Ironically, Iraq might have avoided the necessity to reach this conclusion had it simply rejected the demands of the international community out of hand. It is easier to reach an agreement with an honest enemy than with a false friend; even the Soviet Union understood that repeatedly abrogating its own agreements would not, in the end, serve it well if all ability to negotiate with its enemies broke down. If after a decade of summary refusal to abide by UN resolutions rogue regimes like Baghdad or Pyongyang were found to be well along their way to a nuclear bomb, they would be able reasonably to claim that no one had the right to feel surprised or betrayed, and that no conclusion about their trustworthiness could be drawn. In such a scenario, if they were willing to negotiate, it would be incumbent upon the United States at least to try. But by making clear that they will sign any piece of paper with no serious intention of observing it, dictators like Saddam forfeit the right to demand further negotiation and make military action—or at least some immediate internal path to regime change, whether by resignation or revolution—the only reliable and permanent means of ending their nuclear and other lethal aspirations.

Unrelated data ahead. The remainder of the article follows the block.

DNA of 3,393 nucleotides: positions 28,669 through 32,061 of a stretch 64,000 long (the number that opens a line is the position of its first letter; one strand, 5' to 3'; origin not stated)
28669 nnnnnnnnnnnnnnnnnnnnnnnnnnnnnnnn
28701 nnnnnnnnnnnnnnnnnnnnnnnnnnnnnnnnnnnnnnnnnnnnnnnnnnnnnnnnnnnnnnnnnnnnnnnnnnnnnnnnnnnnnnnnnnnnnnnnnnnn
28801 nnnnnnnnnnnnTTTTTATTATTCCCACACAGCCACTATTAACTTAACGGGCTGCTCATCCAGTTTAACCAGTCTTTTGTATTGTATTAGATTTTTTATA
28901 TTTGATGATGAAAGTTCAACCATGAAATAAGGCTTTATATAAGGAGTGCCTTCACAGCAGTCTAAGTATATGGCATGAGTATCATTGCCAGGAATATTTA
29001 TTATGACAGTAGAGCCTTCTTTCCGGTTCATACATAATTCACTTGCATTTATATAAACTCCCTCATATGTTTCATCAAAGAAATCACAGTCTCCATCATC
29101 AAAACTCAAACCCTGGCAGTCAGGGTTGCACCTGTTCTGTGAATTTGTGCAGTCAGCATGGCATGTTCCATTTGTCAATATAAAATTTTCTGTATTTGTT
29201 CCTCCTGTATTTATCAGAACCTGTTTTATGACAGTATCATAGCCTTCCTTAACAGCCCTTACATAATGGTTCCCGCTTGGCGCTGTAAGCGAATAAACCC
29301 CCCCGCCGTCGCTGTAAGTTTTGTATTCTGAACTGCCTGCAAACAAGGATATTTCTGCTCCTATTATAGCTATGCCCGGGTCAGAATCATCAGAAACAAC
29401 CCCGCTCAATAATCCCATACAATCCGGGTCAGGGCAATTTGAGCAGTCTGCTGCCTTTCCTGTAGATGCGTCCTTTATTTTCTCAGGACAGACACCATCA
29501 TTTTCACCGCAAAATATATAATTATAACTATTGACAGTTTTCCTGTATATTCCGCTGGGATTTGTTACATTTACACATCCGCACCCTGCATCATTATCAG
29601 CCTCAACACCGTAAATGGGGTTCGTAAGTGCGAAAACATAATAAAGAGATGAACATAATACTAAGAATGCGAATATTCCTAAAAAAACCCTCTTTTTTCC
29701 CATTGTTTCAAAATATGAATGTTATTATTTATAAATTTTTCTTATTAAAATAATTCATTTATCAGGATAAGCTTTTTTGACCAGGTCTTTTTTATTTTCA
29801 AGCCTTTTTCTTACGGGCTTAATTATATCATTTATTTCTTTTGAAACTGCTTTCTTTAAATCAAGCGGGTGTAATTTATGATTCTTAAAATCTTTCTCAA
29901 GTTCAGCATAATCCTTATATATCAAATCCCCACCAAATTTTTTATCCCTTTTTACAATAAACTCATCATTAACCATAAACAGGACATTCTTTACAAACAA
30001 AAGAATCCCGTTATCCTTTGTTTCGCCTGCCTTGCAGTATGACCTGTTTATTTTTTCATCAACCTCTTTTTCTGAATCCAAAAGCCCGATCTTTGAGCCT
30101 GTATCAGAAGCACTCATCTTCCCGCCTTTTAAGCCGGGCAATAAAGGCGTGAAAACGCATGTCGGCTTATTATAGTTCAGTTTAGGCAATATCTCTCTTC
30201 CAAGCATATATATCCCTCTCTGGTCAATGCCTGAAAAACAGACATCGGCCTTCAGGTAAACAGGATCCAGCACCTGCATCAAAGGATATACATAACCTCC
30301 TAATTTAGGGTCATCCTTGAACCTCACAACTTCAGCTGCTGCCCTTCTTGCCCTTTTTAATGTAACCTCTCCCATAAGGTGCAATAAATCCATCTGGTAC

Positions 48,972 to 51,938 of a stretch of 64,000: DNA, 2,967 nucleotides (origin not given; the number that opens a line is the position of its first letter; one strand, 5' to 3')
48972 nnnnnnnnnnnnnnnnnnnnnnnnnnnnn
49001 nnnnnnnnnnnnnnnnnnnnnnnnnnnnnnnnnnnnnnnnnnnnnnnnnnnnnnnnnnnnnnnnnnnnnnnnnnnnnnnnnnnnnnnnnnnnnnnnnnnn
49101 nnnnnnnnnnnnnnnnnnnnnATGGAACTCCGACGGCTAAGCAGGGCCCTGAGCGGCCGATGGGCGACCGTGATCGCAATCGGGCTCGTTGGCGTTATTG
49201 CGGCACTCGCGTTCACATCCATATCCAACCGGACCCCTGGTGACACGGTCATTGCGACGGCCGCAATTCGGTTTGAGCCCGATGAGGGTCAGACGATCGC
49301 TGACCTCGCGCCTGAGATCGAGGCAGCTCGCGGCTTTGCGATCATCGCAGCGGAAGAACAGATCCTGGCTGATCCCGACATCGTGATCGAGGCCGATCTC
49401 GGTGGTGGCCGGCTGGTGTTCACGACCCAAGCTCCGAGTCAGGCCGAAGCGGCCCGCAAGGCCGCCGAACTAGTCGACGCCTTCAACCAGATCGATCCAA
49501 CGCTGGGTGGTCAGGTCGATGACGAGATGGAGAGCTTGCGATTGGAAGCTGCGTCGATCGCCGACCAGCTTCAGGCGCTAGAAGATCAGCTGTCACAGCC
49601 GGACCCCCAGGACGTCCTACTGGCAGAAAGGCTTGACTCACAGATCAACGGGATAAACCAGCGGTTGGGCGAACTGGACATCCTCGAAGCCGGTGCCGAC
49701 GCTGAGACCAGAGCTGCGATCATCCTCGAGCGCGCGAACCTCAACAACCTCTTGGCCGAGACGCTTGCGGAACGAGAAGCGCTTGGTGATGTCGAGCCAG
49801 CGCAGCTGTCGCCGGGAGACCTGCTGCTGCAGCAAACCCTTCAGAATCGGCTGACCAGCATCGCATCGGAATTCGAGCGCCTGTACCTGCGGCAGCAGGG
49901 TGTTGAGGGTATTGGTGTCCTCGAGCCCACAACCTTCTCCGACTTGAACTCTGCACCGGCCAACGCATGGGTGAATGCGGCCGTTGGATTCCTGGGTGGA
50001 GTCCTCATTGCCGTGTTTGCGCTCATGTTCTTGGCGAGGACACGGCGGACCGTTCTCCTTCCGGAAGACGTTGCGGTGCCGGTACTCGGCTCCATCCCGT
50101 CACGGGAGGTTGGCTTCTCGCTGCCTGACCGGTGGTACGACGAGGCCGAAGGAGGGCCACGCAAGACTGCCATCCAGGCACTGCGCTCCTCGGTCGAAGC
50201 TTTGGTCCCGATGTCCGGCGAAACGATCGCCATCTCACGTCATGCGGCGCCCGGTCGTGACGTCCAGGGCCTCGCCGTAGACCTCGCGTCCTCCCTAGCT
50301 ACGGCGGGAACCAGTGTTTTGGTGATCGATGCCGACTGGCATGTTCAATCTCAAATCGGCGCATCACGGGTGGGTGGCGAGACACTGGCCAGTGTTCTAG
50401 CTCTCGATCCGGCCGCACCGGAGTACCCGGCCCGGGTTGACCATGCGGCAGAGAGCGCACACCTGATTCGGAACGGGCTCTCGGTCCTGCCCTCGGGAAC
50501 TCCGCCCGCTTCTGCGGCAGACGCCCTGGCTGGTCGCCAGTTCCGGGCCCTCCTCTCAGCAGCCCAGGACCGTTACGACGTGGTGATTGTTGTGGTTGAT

The cease-fire accords are a different matter. Violation of a cease-fire treaty has long been accepted as one of the clearest moments allowing the renewal of hostilities; the United Nations itself has repeatedly declared Iraq to be in "flagrant" violation of the cease-fire recorded in 1991 Security Council Resolution 687, and Iraq’s repeated transgressions have been so blatant and so contemptuous that the real question is not whether they present a legitimate recourse to war, but why the United States and the international community have allowed them to go on for so long.